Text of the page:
Ethnic Marketers Spread 'Viral' Word


LOS ANGELES -Viruses are bad for electronic-mail systems, but good for marketing-especially when you're infecting ethnic groups with enthusiasm about your product.

In fact, "viral" marketing may be the best means to reach foreign-born Americans, said executives at a recent ethnic marketing seminar here hosted by the International Channel.

The technique is one in which a marketer takes its message to targeted community events in the hopes that attendees then share that marketing information with each new contact they make.

Viral marketing gets some of the credit for the launch of niche networks in such markets as San Diego, where Cox Communications Inc. unveiled the International Channel's Filipino premium service at an event at the National City, Calif., Boys and Girls Club.

Marketing was "word of mouth" after that, said Cox San Diego vice president of new products Art Reynolds.

Asians are the fastest growing U.S. minority group and pack a great deal of buying punch, said Bill Imada, president and CEO of the marketing agency Imada Wong Communications Group. The nation's Asian population is expected to surge to 34.5 million by 2050 and now has an estimated $229 billion in purchasing clout, he noted.

Television is that group's preferred medium, and the majority of its members prefer advertising in their native language.

Because of these factors, Imada said he urges his clients to buy cable.

More advertisers are seeking audiences outside of the English-speaking population, Imada added.

After advertising trends hit the African American and Latino communities, he noted, they usually appear on the Asian marketing radar.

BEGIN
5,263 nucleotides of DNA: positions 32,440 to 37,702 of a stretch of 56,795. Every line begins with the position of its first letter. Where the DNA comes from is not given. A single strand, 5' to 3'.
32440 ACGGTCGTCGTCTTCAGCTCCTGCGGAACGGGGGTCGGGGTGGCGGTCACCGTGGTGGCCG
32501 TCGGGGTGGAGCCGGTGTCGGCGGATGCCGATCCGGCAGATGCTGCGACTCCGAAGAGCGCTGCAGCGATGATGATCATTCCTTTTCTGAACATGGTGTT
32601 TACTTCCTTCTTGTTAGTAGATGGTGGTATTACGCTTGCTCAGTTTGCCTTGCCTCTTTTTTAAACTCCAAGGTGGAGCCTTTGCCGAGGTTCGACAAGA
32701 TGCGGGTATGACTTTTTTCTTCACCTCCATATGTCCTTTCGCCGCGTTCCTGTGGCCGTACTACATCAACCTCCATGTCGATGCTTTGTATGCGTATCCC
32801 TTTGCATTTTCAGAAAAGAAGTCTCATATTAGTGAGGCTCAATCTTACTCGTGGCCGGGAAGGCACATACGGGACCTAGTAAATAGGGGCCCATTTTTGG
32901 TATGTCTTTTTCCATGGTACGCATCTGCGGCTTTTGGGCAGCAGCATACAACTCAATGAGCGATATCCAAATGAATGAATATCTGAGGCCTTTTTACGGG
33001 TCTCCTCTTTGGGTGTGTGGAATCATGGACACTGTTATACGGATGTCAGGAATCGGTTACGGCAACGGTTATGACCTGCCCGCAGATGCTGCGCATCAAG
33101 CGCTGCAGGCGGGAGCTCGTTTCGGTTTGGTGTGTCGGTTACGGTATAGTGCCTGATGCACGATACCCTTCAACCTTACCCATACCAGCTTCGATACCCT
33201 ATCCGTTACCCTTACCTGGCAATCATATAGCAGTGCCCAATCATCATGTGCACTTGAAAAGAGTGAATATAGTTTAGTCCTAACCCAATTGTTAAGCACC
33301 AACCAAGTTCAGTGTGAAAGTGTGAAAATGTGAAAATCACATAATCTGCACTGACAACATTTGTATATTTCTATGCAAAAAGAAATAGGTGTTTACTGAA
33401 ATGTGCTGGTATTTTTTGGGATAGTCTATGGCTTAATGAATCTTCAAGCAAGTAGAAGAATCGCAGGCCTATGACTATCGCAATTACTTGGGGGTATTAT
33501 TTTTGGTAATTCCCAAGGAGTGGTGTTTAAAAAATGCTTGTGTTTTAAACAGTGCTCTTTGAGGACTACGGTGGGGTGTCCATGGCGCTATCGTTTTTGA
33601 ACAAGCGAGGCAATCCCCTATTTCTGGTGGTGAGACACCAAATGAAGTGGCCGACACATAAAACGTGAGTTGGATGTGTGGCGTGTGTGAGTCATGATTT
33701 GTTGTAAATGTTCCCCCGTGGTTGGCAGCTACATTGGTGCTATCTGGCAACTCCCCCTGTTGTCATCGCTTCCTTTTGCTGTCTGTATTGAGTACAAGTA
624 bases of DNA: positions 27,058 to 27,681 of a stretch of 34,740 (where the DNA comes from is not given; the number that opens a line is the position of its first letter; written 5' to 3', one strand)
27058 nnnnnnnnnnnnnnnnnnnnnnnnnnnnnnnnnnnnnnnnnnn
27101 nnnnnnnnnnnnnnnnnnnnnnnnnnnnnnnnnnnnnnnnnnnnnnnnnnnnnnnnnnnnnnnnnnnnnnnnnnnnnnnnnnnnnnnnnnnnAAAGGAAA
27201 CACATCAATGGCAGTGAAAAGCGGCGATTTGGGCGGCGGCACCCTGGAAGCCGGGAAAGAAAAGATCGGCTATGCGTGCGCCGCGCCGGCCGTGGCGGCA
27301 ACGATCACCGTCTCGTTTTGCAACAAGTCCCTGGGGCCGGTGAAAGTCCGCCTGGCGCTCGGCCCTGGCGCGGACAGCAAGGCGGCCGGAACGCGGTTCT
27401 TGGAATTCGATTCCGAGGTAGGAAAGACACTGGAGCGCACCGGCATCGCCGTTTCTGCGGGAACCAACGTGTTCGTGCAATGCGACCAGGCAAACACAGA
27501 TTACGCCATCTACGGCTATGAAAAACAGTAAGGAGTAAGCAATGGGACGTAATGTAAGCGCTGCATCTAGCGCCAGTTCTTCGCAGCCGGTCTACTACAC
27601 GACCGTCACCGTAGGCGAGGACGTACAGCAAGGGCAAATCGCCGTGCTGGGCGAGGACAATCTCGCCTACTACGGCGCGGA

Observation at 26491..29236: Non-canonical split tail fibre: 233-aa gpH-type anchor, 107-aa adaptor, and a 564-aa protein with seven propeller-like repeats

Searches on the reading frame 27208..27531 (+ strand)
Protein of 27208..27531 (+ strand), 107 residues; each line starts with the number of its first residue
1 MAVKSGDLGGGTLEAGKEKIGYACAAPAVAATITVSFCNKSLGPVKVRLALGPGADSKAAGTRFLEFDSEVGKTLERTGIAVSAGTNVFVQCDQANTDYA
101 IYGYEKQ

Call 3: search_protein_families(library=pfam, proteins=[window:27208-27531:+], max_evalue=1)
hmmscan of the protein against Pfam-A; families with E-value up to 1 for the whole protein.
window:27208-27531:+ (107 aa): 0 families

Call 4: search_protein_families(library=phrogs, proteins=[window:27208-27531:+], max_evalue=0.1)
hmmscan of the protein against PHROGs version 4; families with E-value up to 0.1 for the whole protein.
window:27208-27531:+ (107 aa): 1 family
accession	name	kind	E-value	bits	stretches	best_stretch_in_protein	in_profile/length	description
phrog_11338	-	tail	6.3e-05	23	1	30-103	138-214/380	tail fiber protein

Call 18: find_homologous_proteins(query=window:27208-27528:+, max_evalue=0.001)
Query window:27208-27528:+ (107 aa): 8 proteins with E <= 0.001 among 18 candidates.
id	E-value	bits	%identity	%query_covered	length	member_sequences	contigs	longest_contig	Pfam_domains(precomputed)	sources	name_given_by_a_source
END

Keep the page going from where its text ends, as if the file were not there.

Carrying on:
Among those advertisers ready to buy Asian-targeted programming are automobile manufacturers, Realtors, packaged-goods makers, fast-food restaurants and pharmaceutical firms, Imada said. Cable could attract such clients through local partnerships designed to help reach ethnic customers.

Federal agencies-whose foreign-language outreach efforts are mandated by law-are one of the greatest untapped resources, Imada said.

But though the potential is great, ethnic-targeted marketing still poses many challenges, speakers at the Feb. 13 seminar said.

Direct mail aimed at minority groups garners a greater average response rate than English-language mailings, executives said. But it's hard to buy or develop race-specific mailing lists.

That's where the "viral" strategy again comes into play. Event attendees can be asked to sign up for raffles, for example, to begin building a mailing list.

International Channel representatives said their Web site has served as a strong tool in this area. Non-English speakers check the site for program notes and volunteer information about their heritage.

Paula Dowd, vice president of marketing for AT&T Broadband in Los Angeles, noted the importance of a good mailing list.

Once an operator brings in an ethnic customer, it still must serve them. Dowd and Cox's Reynolds both said their companies hire a workforce that reflect their communities.